The second race in this back-to-back pairing takes
us to one of the most picturesque and charismatic venues on the calendar, the Autódromo José Carlos Pace, more commonly known as Interlagos, the name of the Sao Paulo suburb in which it is located. As one of the older venues on the calendar, the circuit is always being patched up and modified, this year the entire track and the pit lane has been resurfaced, but let’s wait and see if that has wiped out the bumps for which this venue is notorious. The entry and exit to the pit lane have also been moved slightly on safety grounds.
At just over 4.3 kilometres in length, only Monaco is shorter, which means spectators get plenty of opportunity to see the cars as they come round a total of 71 times on Sunday afternoon, running anti-clockwise like last Sunday in Austin. As the end of the season approaches, the teams will be glad of the fact the Brazilian track is 800 metres above sea level, as with turbo-chargers, the engines have an easier time of it than they would do at sea level. With the air being thinner, you need to run more aero downforce too, but at least Pirelli’s late switch to run the Soft and Medium compounds should improve the grip scenario.
Racing in Interlagos is rarely dull and then there’s always the high chance of rain, which can have a significant effect, as this track does not drain very well. Most of the overtaking takes place at the end of the pit straight before the cars plunge down one of the many drops at this scenic track. Combine all these ingredients and it could be another very exciting Formula One weekend.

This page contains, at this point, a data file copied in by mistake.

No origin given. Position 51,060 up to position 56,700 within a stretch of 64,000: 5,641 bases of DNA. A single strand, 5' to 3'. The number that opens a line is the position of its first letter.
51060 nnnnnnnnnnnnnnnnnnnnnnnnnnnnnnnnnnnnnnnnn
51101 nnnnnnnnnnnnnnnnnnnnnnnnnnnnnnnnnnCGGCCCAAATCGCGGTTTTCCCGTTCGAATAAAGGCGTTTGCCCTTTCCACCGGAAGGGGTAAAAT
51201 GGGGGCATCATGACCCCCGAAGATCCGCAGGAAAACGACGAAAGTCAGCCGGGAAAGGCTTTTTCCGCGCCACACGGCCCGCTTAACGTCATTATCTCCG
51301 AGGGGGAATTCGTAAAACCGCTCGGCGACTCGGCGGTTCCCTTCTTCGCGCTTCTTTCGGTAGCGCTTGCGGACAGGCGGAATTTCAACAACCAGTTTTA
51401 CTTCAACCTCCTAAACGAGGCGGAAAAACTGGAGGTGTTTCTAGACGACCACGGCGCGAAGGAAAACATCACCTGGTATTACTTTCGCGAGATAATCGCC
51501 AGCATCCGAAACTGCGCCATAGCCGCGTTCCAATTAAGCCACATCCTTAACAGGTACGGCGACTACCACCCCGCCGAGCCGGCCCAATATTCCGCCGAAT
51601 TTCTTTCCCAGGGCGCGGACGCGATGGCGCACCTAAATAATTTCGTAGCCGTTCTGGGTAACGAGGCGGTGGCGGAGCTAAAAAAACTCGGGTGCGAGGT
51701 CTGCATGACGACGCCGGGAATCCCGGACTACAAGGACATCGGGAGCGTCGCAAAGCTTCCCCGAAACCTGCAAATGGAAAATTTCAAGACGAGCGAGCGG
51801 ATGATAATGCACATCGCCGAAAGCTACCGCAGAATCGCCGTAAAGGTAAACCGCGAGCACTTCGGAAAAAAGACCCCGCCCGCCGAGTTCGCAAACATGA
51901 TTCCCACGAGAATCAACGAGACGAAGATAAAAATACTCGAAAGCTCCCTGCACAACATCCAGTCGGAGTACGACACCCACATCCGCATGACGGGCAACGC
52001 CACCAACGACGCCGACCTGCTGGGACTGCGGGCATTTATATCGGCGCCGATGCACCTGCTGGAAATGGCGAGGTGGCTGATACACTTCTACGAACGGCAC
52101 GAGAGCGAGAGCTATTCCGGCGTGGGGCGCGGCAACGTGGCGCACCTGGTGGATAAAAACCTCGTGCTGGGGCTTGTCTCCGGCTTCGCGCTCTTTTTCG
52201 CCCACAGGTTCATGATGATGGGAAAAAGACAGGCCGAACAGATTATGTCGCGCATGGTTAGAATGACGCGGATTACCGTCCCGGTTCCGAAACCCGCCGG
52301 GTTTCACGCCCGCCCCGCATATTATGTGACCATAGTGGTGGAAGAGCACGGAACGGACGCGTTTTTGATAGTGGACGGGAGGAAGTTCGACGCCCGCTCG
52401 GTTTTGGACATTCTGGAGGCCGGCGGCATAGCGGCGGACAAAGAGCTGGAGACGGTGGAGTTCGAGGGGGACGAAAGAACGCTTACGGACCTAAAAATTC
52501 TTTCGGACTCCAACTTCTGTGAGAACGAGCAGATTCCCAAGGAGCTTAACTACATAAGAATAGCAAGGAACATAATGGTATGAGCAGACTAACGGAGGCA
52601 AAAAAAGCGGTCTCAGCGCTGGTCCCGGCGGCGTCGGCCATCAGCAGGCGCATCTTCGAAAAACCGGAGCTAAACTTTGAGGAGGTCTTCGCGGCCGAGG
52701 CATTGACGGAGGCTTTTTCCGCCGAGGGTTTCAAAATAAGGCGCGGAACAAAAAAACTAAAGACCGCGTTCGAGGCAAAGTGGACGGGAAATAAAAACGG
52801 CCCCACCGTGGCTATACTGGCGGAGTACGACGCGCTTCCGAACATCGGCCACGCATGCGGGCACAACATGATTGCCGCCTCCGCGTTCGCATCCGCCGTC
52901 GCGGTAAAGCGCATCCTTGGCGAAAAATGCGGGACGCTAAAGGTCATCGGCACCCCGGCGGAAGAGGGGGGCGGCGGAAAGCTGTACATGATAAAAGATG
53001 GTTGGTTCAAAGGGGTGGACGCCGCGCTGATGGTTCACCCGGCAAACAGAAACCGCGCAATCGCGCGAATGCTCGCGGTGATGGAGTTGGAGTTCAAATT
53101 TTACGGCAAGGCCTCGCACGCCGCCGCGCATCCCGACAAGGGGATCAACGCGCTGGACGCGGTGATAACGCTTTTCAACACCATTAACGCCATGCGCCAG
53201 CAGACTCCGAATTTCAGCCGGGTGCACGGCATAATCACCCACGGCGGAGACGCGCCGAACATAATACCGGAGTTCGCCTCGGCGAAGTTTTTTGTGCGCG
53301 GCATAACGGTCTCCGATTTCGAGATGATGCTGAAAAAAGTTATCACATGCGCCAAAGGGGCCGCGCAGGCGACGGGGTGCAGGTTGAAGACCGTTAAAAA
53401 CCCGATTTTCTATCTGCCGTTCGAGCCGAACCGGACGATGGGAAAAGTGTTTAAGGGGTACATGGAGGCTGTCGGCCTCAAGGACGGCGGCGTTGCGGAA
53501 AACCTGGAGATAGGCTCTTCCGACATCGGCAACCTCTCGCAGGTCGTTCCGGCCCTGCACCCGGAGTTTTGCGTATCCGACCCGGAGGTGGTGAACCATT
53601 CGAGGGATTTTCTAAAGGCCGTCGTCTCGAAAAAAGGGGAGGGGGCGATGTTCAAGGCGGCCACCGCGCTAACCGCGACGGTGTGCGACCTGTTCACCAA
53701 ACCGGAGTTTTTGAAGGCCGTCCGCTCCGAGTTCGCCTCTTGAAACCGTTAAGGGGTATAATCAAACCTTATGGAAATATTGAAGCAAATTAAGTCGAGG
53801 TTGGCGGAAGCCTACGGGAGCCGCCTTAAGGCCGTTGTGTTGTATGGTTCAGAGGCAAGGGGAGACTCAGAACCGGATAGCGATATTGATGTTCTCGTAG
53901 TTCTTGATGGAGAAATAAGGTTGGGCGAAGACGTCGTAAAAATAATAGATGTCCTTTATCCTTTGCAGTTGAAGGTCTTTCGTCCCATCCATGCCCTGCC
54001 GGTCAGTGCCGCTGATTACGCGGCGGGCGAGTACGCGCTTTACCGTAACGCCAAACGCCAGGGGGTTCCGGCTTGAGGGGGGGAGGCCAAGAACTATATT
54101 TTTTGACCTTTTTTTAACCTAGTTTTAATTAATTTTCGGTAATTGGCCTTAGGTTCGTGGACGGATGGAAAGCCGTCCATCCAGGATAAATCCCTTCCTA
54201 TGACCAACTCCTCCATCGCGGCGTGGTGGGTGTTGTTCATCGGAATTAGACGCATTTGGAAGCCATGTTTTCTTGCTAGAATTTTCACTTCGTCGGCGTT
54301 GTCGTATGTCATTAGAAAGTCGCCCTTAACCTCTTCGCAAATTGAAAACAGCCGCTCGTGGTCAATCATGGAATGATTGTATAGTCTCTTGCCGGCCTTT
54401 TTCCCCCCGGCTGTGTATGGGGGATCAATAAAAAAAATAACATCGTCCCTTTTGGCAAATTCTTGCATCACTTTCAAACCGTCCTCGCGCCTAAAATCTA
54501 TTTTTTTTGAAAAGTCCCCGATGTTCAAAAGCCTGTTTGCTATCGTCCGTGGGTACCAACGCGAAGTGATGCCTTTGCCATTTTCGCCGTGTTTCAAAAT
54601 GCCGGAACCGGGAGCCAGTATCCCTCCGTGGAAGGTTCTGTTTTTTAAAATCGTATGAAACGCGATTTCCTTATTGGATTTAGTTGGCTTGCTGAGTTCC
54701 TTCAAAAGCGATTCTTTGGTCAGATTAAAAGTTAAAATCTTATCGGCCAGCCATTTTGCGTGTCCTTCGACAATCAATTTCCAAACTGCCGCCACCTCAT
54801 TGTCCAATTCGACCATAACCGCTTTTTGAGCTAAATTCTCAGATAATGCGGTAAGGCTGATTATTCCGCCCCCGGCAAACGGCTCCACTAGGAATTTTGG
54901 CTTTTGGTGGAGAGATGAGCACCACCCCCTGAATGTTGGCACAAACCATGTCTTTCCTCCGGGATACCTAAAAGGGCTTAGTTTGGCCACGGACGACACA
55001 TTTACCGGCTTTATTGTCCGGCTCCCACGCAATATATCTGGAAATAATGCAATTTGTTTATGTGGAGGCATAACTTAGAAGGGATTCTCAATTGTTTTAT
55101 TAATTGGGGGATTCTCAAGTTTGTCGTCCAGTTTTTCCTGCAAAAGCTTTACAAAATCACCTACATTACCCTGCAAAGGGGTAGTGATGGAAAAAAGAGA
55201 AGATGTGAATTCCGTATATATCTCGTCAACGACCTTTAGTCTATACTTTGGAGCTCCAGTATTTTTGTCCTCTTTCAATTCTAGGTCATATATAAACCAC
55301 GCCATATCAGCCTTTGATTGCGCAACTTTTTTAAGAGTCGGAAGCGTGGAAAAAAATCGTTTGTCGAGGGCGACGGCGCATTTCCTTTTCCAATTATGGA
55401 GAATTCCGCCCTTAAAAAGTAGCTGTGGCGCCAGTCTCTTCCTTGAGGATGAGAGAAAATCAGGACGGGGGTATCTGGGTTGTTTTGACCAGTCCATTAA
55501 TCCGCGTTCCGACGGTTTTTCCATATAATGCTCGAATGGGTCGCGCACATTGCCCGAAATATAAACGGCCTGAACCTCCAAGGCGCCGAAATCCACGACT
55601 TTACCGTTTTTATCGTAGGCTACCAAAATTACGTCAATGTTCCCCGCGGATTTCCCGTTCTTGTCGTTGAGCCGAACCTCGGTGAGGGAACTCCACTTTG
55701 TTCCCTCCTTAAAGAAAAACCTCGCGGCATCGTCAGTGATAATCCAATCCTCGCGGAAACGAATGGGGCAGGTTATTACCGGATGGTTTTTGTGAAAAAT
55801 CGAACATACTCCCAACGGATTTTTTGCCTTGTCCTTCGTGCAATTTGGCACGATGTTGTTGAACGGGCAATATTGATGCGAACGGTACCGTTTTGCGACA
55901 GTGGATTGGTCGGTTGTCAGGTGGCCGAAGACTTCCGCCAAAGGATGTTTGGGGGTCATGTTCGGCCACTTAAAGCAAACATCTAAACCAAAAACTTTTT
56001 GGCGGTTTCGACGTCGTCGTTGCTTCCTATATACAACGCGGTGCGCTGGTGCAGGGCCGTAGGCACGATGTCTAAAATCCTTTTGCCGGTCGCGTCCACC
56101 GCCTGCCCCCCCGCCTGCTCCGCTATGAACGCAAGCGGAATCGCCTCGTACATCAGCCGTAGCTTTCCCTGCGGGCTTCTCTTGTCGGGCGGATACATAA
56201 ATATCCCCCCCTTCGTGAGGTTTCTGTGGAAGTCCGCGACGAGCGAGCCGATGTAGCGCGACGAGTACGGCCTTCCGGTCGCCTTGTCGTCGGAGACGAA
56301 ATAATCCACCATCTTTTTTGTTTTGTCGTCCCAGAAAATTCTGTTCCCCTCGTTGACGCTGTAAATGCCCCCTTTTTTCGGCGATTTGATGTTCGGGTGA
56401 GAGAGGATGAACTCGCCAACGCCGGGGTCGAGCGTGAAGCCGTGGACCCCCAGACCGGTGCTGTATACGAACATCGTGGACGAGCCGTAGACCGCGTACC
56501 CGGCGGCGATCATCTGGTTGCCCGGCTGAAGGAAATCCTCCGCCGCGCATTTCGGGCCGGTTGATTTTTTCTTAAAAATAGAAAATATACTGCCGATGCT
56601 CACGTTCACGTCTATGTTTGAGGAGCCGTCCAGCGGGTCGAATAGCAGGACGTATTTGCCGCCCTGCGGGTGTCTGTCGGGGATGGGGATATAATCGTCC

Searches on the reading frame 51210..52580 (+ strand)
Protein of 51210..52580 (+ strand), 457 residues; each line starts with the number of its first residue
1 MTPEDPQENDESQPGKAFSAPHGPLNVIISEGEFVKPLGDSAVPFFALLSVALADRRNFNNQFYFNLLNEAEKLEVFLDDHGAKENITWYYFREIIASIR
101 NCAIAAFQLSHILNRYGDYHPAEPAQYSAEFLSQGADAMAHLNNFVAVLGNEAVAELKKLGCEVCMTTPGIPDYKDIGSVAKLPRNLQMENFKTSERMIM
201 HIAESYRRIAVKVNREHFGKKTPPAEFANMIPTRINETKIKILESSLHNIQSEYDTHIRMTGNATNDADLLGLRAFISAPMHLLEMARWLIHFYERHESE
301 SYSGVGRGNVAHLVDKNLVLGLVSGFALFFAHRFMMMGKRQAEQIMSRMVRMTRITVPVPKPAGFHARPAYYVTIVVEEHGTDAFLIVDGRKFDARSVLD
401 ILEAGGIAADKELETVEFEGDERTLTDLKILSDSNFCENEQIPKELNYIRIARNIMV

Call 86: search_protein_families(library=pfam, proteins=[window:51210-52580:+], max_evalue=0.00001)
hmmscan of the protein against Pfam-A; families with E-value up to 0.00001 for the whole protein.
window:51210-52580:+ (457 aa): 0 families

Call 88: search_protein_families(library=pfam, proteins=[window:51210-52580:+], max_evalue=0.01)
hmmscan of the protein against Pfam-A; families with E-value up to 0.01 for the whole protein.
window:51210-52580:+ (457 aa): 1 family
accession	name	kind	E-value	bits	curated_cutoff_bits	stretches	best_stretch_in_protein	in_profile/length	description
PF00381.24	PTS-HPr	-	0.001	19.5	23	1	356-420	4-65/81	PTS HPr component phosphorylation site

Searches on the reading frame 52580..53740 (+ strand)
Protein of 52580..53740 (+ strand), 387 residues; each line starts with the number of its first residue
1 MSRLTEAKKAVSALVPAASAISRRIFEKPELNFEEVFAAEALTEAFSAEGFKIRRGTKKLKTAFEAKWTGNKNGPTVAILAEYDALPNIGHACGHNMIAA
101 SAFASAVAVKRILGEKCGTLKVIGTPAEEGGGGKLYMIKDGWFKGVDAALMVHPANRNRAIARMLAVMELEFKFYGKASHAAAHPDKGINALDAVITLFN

The Interlagos circuit is atypical and it’s really neat. The old-style paddock is certainly unique and it has some character! What is cool about this Grand Prix is at this time of year, it can often rain in Brazil, usually just as the cars are on the starting grid! That makes for races that are very exciting in which anything can happen, right up to the chequered flag. The track has been completely resurfaced apparently, but we will need to see if that means there are less bumps. Usually, the bumps and the general layout mean it’s quite a tiring track to drive. Like Austin, it’s another anti-clockwise track, but the comparative lack of downforce with the current cars means it doesn’t put a particular strain on your neck. I really like Brazil the country, the atmosphere and I reckon it’s one of my favourite races of the year.
This is another track where I drove in FP1 last year and I enjoyed the experience. It was a wet session and I ended up in the top ten, which was very good for me at that time. It was my first time in Brazil and I liked the country a lot. So I am looking forward to taking part in the complete race weekend this time and experiencing the circuit in the dry maybe. It’s a very short lap of course, so there is no time to pause for breath. I’ve heard they’ve resurfaced the track, but as I only drove it in the wet, I can’t really say what difference that might make. There is a really good atmosphere at this circuit, with the crowd being very enthusiastic.
MAX VERSTAPPENI’ve done two Friday FP1 sessions now and I’m gaining confidence with every lap. I always have to remember that I’m driving Jev’s car, so I never push to the maximum, as I need to be sure I have a car to give back to him at the end of the session! I would say the area where I still have the most to learn is the tyres and I had not realised how tricky that element would be. I have driven the Brazilian track for a few laps in the simulator and it looks very interesting. They say there’s always a chance of rain at this time of year in Sao Paolo and honestly, I would be quite happy if it rained on Friday morning, as I have never driven this car in the wet and it would be a useful experience.